Local pitcher Haden Erbe looking to prove himself
When pitchers suffer arm injuries, they can often set them back or even end their career.
For Lafayette native Haden Erbe, he has continued to peruse baseball at a high level despite suffering multiple arm injuries. It has been a bumpy road for Erbe the past few seasons because of these injuries, but he has continued to pursue his dream as a pitcher.
“As I got better and did better, I wanted to get better as I got to higher levels and played kids who were older,” Erbe said. “Just getting better at baseball and doing better has driven me to keep going. I love the training part of it.”
Erbe, who is transferring to Seminole State College in Florida after two years at UL, began pitching at a young age.
“When I was young, I just always had fun striking people out,” Erbe said. “I’ve always hated hitting ever since I was 8 years old, it was just a really frustrating thing.”
Erbe attended Lafayette High for his first two years of high school, but ended up transferring to Crowley High for his junior and senior year.
“It was extremely different,” Erbe said on his high school transfer. “(I) went from the gifted program at Lafayette High to an easier school at Crowley High. I had finished a lot of my classes already, and had to slow down the course. It was definitely a culture shock.”
Erbe pitched well for his summer league team after his junior year and received offers from almost every school in Louisiana. He signed with UL before his senior season, which was lost due to injury.
“I didn’t have any offers after my junior year of high school, but that summer we went and made some mechanical fixes with my summer ball team," he recalled. "In 15 minutes, I began throwing 89-92 (mph) from 86-88 (mph). Recruiting went crazy. I had offers from every school in the state except for LSU. I made my decision that September, and it was either UL or Louisiana Tech, and I decided to go UL.”
Erbe said he chose UL because loved the coaching staff, the fact that it was close to home, and the winning environment.
"It was pretty easy coming off back-to-back super-regionals," Erbe said. "They just always develop pitchers really well, and they’ve always done really well.”
Erbe pitched six innings as a freshman at UL, flashing hard-throwing strikeout stuff, but struggled with command. He suffered another injury that season and was red-shirted his sophomore year.
Erbe will be facing a transition period this year after living in the Acadiana area his entire life.
“Just decided to part ways with UL in early to mid-June,” Erbe said. “I then started the recruiting process with junior colleges because I have a year left, and I made some visits in Florida and committed there (Seminole State). They (UL) invested two years of their time in me, and I only threw six innings. It just made sense and was a good change for both of us.
“I needed innings, and they needed innings to be thrown,” Erbe said. “It was just better to part ways (with UL). I needed to go pitch and not sit in the back of a bullpen.”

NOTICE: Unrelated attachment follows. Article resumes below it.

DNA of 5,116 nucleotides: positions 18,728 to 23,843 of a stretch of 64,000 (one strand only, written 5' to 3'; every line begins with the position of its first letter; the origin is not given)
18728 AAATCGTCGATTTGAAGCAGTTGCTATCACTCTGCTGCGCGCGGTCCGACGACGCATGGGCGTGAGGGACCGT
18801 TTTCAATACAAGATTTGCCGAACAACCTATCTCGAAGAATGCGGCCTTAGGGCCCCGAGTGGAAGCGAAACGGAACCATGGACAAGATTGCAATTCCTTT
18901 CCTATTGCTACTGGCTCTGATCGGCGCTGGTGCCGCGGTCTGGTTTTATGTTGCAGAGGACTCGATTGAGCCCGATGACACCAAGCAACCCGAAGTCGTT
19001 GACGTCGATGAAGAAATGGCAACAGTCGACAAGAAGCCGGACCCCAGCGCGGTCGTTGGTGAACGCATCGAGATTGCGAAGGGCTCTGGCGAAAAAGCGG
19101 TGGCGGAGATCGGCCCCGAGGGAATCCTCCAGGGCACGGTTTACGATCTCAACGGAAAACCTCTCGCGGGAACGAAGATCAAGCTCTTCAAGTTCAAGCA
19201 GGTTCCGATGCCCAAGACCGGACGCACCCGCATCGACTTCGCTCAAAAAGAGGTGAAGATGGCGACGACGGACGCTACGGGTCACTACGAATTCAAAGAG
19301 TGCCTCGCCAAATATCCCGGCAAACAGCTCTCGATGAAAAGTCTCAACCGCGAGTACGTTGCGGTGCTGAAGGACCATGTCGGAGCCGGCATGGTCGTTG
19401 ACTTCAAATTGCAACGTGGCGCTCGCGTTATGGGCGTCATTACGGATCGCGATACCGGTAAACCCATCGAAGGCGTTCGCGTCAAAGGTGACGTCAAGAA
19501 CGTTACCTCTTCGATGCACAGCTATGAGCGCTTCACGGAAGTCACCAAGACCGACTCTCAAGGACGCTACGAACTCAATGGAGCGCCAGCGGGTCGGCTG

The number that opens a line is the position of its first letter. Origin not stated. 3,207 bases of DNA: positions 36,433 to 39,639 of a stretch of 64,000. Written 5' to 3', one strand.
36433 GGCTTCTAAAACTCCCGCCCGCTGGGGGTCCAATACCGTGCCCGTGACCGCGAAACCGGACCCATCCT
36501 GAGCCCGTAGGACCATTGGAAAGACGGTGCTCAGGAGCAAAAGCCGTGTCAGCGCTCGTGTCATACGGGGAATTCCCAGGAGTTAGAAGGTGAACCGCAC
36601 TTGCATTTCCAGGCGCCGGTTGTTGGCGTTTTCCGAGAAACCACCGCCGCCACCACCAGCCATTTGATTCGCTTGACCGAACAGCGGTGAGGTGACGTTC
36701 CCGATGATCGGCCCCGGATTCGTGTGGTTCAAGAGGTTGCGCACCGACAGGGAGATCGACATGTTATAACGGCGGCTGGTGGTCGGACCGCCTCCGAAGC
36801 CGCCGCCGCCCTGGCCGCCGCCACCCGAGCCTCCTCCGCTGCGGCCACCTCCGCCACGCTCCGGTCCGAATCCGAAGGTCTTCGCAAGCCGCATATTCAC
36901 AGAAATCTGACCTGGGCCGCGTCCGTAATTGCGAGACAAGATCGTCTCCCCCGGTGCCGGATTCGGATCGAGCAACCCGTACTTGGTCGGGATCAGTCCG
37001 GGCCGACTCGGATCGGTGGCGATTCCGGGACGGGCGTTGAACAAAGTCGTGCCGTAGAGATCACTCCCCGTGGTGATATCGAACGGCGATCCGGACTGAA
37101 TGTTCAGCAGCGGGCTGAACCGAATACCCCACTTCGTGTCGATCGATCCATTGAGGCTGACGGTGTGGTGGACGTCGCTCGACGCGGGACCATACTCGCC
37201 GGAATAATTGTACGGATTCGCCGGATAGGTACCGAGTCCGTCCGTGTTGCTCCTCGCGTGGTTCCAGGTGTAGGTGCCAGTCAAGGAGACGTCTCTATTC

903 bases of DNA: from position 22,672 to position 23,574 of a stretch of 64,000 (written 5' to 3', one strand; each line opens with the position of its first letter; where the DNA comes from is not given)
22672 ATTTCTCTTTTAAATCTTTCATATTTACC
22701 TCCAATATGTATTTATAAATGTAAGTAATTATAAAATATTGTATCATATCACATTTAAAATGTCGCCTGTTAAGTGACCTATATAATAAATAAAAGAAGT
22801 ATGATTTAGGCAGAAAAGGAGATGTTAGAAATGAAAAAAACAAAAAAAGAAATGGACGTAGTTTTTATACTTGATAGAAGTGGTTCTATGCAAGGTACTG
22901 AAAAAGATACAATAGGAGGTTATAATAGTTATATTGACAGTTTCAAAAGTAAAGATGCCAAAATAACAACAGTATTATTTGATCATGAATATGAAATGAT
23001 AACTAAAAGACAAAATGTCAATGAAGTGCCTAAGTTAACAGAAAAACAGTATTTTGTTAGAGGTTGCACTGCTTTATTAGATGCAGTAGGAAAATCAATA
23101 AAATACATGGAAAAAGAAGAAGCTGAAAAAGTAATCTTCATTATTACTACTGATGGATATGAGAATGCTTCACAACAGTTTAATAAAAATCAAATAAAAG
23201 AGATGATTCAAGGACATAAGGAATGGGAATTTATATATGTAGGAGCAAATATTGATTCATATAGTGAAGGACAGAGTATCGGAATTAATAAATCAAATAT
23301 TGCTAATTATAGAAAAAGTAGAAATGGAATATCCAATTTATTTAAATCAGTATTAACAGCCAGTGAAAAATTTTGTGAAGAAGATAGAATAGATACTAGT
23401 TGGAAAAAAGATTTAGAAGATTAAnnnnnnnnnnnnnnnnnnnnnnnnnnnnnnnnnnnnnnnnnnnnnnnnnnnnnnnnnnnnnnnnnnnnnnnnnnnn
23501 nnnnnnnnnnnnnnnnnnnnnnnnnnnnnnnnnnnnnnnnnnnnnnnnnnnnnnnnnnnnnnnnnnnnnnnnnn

Erbe decided to pitch for the Acadiana Cane Cutters this summer because it was close to home, and he's pitched well with 43 strikeouts in 22.2 innings. He met his goals with the team even though he won’t be pitching anymore the rest of the summer as he rests up for next season.
“I needed to work at the same time as I played, and it was easier to get a job here and live at home,” Erbe said. “(I'm) just fortunate to get some innings and have some time on the mound.
"My first goal was to lead the league in strikeouts, and I did that for the first half. I also wanted to strikeout twice as many batters as I walked, and I also did that. And I wanted to be on the all-star team, and I did that as well. Just trying to slow it down because I hadn’t thrown that much in three or four years, so I’m actually taking a little break right now.”
Despite his injuries, Erbe still throws heat, touching 95 mph on the radar gun with the Cutters this summer.
“My best pitch has got to be my fastball,” Erbe said. “I throw a really good curveball, too, but I get a lot of swing and misses with my fastball. It has a high spin rate which means it looks a little bit different to hitters so they swing under it a lot of times, and I throw pretty hard, so it takes them a second to adjust, and my curveball isn’t as effective unless I’m throwing my fastball.”
Erbe said the highlight of his baseball career so far was pitching in the Little League World Series back in 2011 in Williamsport, Pennsylvania.
“(It was) by far the greatest baseball achievement and memory that I’ll ever have probably," Erbe said, "unless I win a world series at one of these last two levels (college and pro).”
It will be interesting to see how Erbe’s career progresses. Although he’s had a significant injury history for someone his age, he still has the velocity that made him such an appealing recruit. If he can stay healthy, the sky is the limit for this hard-throwing right-hander from Lafayette.
If he makes it to the majors, he said he would love to pitch for any team.
“I love baseball through and through; I’ve never had a team,” Erbe said. “My best friend kind of rags me for it because I can watch any team, any game. I just love baseball, it would not matter to me what team.”